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Casdoor is a UI-first Identity Access Management (IAM) / Single-Sign-On (SSO) platform with web UI supporting OAuth 2.0, OIDC, SAML, CAS, LDAP, SCIM, WebAuthn, TOTP, MFA, RADIUS, Google Workspace, Active Directory and Kerberos.

Casdoor serves both the web UI and the login requests from application users.

Casdoor features

  1. Casdoor follows a front-end and back-end separate architecture, developed by Golang. It supports high concurrency, provides a web-based UI for management, and supports localization in 10+ languages.

  2. Casdoor supports third-party application login, such as GitHub, Google, QQ, and WeChat, and it supports extending third-party login with plugins.

  3. Casdoor supports authorization management based on Casbin. It supports ACL, RBAC, ABAC, and RESTful access control models.

  4. Casdoor provides phone verification code, email verification code, and password retrieval functions.

  5. Casdoor supports auditing and recording of accessing logs.

  6. Casdoor integrates with Alibaba Cloud, Tencent Cloud, and Qiniu Cloud image CDN cloud storage.

  7. Casdoor allows customization of registration, login, and password retrieval pages.

  8. Casdoor supports integration with existing systems by database synchronization, enabling smooth transition to Casdoor.

  9. Casdoor supports mainstream databases such as MySQL, PostgreSQL, and SQL Server, and it supports the extension of new databases with plugins.

How it works


Step 0 (Pre-knowledge)

  1. Casdoor follows the authorization process built upon the OAuth 2.0 protocol. It is highly recommended to have a brief understanding of how OAuth 2.0 works. You can refer to this introduction to OAuth 2.0.


Step 1 (Authorization Request)

Your Application (which could be a website or any other application) should compose a URL in the following format: endpoint/login/oauth/authorize?client_id=xxx&response_type=code&redirect_uri=xxx&scope=read&state=xxx. Replace endpoint with your Casdoor's host URL and xxx with your own information.


How to fill out the xxx parts?

  • For client_id: you can find this under each individual Application

  • For redirect_uri: you should set this to your own Application's callback URL. Casdoor will use this information to send the response back after authorization.

  • For state: you should fill this out with your Application name.

The Application will prompt the user: "Hey, I need some resources and I need your permission to access these resources. Can you go to this URL and enter your username and password for me?"

With the correctly composed URL, your Application will make the user launch a request to this URL, and the Authorization Request is completed.

Step 2 (Authorization Grant)

This step is straightforward: the user is redirected to the URL composed in Step 1, and the user will see the login page from Casdoor. By entering the correct username and credentials into the login page, Casdoor now knows the identity of the user and is about to send two pieces of information back to the callback URL set in Step 1: code and state.

The user opens the URL and provides the credentials to Casdoor. Casdoor will say: "Looking good ~ this is the user (who is authorizing the Application to get the code and state) I know in my database, and I will send the code and state back to the Application using the callback URL (redirect_uri)".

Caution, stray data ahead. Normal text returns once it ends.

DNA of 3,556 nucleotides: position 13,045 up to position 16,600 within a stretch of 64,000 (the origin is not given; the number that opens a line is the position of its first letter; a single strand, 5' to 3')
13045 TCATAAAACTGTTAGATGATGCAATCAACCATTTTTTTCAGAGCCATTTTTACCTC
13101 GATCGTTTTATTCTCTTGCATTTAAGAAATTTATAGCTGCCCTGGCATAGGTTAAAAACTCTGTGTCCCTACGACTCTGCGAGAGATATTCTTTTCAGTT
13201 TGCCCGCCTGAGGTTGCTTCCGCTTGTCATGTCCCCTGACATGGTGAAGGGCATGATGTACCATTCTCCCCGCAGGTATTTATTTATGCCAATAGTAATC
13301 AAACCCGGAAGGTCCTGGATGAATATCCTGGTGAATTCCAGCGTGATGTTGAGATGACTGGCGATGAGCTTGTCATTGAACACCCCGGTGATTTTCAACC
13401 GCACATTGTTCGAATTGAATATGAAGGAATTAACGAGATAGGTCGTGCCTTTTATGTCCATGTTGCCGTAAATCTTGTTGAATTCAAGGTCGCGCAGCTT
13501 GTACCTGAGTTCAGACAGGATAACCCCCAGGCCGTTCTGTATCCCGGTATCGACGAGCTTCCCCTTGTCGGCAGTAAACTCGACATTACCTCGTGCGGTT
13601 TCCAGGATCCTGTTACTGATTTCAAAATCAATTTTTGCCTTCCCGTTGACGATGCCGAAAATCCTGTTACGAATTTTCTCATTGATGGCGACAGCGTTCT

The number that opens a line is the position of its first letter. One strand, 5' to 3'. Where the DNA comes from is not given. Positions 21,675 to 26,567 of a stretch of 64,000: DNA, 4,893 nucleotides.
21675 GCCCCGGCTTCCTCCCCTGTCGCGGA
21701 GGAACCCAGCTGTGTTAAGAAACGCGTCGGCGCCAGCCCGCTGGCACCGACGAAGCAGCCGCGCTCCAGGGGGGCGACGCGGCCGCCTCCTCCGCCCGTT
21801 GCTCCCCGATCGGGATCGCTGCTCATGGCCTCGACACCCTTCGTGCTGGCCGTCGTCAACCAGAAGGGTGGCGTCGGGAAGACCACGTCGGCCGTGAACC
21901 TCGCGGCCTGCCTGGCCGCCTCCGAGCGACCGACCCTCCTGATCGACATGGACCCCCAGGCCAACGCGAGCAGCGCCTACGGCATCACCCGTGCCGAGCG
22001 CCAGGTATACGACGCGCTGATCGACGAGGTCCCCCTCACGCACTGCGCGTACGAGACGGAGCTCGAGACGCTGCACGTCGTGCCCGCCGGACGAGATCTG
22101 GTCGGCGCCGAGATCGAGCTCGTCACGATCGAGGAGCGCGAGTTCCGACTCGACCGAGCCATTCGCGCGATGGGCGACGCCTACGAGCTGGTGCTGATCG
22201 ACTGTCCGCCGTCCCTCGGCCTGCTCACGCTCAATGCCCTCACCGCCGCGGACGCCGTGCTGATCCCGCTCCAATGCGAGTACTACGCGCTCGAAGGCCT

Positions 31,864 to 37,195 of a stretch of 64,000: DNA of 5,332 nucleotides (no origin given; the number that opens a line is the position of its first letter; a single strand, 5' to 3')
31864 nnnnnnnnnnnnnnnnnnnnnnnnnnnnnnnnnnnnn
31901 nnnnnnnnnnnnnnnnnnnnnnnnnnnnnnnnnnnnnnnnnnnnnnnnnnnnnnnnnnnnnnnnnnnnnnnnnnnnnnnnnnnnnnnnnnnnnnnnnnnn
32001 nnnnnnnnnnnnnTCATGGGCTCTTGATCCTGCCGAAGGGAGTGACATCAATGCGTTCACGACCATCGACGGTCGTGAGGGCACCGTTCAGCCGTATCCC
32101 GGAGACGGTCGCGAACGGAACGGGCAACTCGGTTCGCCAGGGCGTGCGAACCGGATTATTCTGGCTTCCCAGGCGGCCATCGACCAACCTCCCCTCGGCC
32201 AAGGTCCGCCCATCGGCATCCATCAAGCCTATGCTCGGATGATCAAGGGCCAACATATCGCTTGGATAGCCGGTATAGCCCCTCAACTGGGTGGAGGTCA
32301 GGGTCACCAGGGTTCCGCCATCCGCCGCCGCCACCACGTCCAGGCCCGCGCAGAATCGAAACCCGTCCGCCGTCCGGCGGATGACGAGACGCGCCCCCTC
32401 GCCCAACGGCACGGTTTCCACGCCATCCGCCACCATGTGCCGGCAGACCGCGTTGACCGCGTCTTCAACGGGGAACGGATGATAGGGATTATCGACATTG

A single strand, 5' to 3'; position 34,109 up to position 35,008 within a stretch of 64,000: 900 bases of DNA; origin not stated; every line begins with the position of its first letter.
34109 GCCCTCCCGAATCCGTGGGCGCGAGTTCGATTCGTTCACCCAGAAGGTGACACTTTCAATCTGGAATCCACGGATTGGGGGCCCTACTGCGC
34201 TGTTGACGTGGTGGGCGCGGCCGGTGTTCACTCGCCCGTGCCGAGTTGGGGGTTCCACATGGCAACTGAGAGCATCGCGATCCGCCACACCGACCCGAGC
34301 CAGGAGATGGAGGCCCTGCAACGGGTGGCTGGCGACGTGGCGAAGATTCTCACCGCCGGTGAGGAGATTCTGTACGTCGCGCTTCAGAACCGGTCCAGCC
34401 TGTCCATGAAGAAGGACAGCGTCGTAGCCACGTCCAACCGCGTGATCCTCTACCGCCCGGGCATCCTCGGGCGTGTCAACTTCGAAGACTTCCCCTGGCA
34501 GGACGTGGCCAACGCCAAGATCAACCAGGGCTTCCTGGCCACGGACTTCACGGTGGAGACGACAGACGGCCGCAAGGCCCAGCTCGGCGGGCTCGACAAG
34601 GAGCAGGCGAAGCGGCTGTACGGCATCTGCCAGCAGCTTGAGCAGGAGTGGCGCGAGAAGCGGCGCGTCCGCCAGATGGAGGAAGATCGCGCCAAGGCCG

With these two pieces of information sent back to your Application, the authorization is granted to the app, and the Authorization Grant is completed.


Casdoor also provides third-party logins. In this case, instead of seeing the credential entry page, you will see a list of third-party providers. You can log in to your app using these providers, with Casdoor acting as a middle layer (middleware).

Step 3 (Authorization Grant)

In this step, your Application already has the code from Step 2, and it will speak to Casdoor: "Hey, the user agreed to give me the code. Can you verify this code and give me the access_token?"

Step 4 (Access Token)

Casdoor responds to your Application: "You know what, this code seems legit. You must be the right Application. Here's the access_token for you." With this code, Casdoor confirms that it is an authorized Application (authorized by the correct user in Step 2) trying to obtain the access_token (which will be used later to access more resources).

Step 5 (Access Token)

In this step, your Application says: "Nice! I just got the fresh-and-tasty access_token. Now I can use it to access something more valuable from the Resource Server!"

Your Application then turns to the Resource Server and says: "Hey buddy, can you check out this access_token? I received it from Casdoor. Do you want to verify if this is the correct token you issued to Casdoor?"

Step 6 (Protected Resource)

The Resource Server responds to your Application: "Not bad. It seems just like the one I issued to Casdoor, and Casdoor says whoever holds this access_token can access these Protected Resources. So go ahead and take it!"

And that's basically how Casdoor works with your Application.


Casdoor can act as both an Authorization Server and a Resource Server. In other words, Casdoor authorizes your Application to access resources, usually the currently logged-in user's information, from Casdoor's database.

Online demo


Here is an online demo deployed by Casbin.

Global admin login:

  • Username: admin
  • Password: 123


Casbin-OA is one of the Casbin web apps. It uses Casdoor for authentication.


Casnode is the official forum developed by the Casbin community.

It uses Casdoor as the authentication platform and manages members.


Casdoor consists of two parts:

NameDescriptionLanguageSource code
FrontendWeb frontend UI for CasdoorJavaScript + React
BackendRESTful API backend for CasdoorGolang + Beego + SQL